Jewish Futures Project
Rather than serving as a snapshot of one moment in time, the type of study utilized in the Jewish Futures Project (referred to as "longitudinal") allows us to track a group of Jewish young adults over a number of years, as they negotiate emerging adulthood and embark upon settled adult lives. We will look at the decisions these young adults make and the factors that influence those decisions as they unfold. Two major contributions of the study will be to describe the trajectory of the next generation of American Jewry with respect to Israel, engagement and family, and to recognize the experiences, connections, and interventions that increase Jewish identification.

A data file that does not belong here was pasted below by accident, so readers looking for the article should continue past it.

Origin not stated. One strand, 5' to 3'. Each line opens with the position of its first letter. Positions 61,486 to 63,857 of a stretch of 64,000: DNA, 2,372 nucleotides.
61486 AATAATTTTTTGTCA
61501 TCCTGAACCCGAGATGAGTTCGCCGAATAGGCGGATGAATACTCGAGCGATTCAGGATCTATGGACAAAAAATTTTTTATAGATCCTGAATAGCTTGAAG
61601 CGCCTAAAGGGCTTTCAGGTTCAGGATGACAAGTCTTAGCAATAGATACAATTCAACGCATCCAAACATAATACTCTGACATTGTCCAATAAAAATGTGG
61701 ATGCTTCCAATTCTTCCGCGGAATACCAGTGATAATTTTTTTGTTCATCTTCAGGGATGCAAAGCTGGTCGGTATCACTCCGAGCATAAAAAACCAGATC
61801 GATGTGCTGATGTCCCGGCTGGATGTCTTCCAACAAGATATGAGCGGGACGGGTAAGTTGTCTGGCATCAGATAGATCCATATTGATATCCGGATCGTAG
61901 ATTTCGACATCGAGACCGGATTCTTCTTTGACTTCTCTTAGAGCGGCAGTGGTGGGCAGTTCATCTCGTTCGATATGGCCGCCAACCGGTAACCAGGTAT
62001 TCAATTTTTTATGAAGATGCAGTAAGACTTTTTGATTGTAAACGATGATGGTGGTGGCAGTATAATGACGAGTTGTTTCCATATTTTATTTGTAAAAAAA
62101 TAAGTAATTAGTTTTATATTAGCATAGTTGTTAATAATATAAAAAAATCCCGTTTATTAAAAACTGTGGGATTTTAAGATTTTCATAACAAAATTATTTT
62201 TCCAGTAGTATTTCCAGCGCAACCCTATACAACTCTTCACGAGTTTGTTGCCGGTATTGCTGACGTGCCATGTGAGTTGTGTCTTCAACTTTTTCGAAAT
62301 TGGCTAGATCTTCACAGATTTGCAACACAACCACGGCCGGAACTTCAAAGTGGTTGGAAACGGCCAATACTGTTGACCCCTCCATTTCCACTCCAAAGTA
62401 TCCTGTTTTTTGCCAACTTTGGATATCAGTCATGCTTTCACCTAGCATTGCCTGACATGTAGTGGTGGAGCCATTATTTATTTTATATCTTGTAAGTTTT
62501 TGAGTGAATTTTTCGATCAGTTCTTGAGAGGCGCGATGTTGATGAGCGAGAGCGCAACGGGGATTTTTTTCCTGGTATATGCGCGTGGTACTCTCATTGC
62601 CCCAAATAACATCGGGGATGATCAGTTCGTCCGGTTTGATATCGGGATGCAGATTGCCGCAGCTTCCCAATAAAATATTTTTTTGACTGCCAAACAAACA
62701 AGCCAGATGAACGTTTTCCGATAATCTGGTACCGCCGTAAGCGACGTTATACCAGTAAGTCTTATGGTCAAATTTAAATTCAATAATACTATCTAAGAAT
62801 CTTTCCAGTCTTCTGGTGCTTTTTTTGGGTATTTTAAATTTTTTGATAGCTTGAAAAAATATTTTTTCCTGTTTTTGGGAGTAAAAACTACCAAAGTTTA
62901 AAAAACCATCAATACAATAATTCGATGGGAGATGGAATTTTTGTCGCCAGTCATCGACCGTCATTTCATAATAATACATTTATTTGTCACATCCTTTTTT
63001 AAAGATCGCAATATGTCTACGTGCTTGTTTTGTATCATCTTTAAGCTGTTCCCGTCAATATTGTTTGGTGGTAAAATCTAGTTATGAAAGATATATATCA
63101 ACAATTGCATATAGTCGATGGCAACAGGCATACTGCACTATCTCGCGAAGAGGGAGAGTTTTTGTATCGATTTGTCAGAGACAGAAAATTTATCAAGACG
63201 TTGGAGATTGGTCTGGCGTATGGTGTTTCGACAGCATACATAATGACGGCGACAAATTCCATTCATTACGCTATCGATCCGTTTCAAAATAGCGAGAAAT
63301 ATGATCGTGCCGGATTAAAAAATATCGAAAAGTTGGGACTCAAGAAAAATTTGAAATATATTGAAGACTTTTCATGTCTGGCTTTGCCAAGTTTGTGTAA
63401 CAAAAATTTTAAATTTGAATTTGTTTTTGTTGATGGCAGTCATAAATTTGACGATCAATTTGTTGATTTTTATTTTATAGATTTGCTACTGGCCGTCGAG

The first year of the study was conducted in 2009 with a sample of individuals who applied to Taglit-Birthright Israel in the years 2001-2004. In 2010 and 2012, the original sample was contacted again for the second and third year of the study. In addition, the original sample was expanded to include a sample of individuals who applied to the program in 2005 and 2006. Although not perfectly representative of young adult Jews, the Taglit applicant pool-now including more than 300,000 individuals-is remarkably diverse. These young people represent virtually every combination of secular and religious upbringing, as well as the geographic and socio-economic diversity of American Jewry.